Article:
Measures to protect the eyes from the sun, ophthalmologists recommend in view of the summer season since our country presents a lot of sunshine. Beware of the sun
Yes, the sun is a source of light, but over time it causes significant damage to the eyes and serious damage to vision. For this reason we all need to protect ourselves our eyes from ultraviolet solar radiation throughout the year, but especially in the summer months.
Solar radiation is the cause of a number of eye diseases, which appear after years of exposure to the sun, as well as the aging of our eyes.
Harmful rays and eye diseases
According to scientists, the radiations that cause damage to the eyes are:
• Ultraviolet rays, mainly responsible for pathologies of the outer layers of the eye and the crystalline lens (eg cataract).
• High energy rays in the visible spectrum responsible for retinal pathologies (macular degeneration).
It is worth noting that the second category is not often talked about, but it is also the most dangerous for our eyes, since the damage that can be caused is irreversible and the usual absorbent sunglasses we wear do not protect us sufficiently.
It is important not to forget that the sun acts cumulatively and solar radiation is responsible for a number of eye diseases that appear after years of exposure to the sun.
Specifically, the harmful rays of the sun over time cause:
• Aging of the delicate thin skin of the eyelids, which comes faster than the rest of the skin.
• Occurrence of tumors on the eyelids, such as epitheliomas and melanomas which require timely surgical removal.
• Flap appearance, a degeneration of the conjunctiva in which a fibrovascular 'tissue' forms over the cornea.
• Carcinoma of the conjunctiva, (rare) which appears to have UV rays as a risk factor
• Radiation keratoconjunctivitis, similar to that from oxygen bonding, in which the patient has pain, strong photophobia and difficulty opening his eyes.
• Decreased clarity of the crystalline lens of the eye, causing cataracts.
• Appearance of senile cataract.
• Damage to the retina, the fundus of the eye.
• Macular degeneration.
The first measure of protection and the easiest to use for everyone is the use of sunglasses. Lenses need to be able to absorb the sun's harmful rays without altering visual perception and colors.
For this reason, the glasses you will buy need to meet the following conditions:
• To write "100% UV Protection", which means that they protect the eyes from radiations that are not within the safe wavelength limits (that is, they provide protection from UVA rays by at least 99% and from UVB by 95%).
• The lens should meet your needs and the use of the glasses. For example, the "degraded" lenses, i.e. those with graduated darkness, are ideal if you drive very often, as the dark upper part excludes radiation, while the lighter colored lower part allows you to see inside the car.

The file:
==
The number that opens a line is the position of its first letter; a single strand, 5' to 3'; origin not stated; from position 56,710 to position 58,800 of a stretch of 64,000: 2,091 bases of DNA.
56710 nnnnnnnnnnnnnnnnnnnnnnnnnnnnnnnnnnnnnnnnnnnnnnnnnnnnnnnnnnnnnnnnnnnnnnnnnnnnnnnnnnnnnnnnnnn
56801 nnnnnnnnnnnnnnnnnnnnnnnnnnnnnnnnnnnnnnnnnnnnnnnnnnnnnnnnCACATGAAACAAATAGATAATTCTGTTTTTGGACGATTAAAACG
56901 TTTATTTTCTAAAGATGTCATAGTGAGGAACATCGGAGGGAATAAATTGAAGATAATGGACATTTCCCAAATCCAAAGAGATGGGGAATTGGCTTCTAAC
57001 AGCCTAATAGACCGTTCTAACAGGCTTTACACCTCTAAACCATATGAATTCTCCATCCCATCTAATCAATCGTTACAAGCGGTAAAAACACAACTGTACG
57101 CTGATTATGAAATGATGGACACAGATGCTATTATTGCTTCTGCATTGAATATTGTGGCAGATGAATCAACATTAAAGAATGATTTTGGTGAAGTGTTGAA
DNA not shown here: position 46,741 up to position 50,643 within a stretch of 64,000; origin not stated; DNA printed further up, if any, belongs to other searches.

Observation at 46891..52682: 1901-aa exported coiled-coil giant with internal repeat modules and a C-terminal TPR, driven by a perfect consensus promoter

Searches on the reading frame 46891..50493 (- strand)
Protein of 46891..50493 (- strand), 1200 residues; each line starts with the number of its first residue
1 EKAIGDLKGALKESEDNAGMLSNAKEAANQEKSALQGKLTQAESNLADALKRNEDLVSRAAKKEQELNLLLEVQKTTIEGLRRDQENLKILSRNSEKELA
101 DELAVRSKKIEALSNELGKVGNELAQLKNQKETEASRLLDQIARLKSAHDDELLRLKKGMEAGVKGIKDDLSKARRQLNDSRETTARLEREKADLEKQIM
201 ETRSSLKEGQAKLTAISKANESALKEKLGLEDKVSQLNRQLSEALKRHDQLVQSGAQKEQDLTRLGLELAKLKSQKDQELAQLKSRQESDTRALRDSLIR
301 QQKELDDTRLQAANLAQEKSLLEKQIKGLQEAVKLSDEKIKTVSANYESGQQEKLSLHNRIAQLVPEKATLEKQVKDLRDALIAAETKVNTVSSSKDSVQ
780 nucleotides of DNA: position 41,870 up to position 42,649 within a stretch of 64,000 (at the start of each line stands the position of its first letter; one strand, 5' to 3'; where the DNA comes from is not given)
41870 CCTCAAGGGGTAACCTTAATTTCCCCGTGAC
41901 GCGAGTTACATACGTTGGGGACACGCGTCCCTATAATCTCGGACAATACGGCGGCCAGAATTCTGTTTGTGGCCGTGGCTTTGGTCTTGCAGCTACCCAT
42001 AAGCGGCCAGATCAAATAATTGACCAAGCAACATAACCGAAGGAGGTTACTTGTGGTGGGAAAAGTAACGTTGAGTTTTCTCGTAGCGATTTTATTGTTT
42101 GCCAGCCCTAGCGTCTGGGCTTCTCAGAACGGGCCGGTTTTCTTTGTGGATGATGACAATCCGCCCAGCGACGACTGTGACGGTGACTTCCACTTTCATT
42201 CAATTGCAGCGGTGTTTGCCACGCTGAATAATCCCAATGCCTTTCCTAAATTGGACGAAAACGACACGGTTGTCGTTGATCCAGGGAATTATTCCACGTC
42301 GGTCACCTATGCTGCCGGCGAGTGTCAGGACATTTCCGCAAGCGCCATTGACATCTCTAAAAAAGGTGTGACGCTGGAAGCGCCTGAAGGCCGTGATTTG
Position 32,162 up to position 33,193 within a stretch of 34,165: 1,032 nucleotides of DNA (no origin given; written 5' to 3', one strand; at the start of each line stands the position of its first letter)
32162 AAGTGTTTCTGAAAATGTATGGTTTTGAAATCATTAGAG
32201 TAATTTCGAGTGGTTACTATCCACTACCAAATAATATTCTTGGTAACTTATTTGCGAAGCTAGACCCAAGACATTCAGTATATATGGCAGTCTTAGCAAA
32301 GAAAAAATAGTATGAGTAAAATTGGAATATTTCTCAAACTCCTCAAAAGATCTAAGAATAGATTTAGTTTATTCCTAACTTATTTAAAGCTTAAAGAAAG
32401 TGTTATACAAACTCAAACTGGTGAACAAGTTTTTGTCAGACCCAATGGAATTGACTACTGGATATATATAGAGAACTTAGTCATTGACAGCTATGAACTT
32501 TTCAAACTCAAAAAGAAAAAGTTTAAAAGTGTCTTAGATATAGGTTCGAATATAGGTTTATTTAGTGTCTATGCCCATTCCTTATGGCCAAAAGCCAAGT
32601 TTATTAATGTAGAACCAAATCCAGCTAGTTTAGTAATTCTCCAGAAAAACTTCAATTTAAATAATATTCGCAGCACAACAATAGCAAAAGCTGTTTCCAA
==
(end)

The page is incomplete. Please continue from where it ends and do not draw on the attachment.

Lenses with an outer "mirror" coating reflect much of the radiation, but greatly reduce brightness, and are also more vulnerable to scratches. Ask for polarized lenses to limit the "glare" from the sun in the afternoon hours, if you work e.g. with beach sports, while if you want to combine sunglasses with eyeglasses, photochromic lenses are the most popular solution. Also the lenses that extend to the middle of the eye and ear block out even more light and are ideal for more 'darkening'.
• The color of the lenses. Color does not affect protection from harmful radiation, however color variations create different types of "perception" of the brightness and hues you see through them. So, choose:
– Gray lenses for reduced light intensity, without great distortion of colors and contrast.
– Brown lenses for vision with greater contrasts, as they absorb enough "blue light" and are suitable for increased brightness.
– Yellowish lenses to make it easier to distinguish details. These lenses enhance contrast, but are not suitable for driving in a lot of sunlight. Beware of the sun
Finally, sunglasses should not exceed two years of use. This has to do both with their natural wear and tear, as well as with the changes the lens undergoes.
* Ioannis Mallias MD, Phd, Ophthalmologist Surgeon, Doctor of the Medical School of Athens, explains to Ygeiaonline.gr why we should wear sunglasses during the summer.
Ioannis A. Mallias MD, Phd
Doctor of the Medical School of Athens Beware of the sun
Director of Ophthalmology Department Mediterraneo Hospital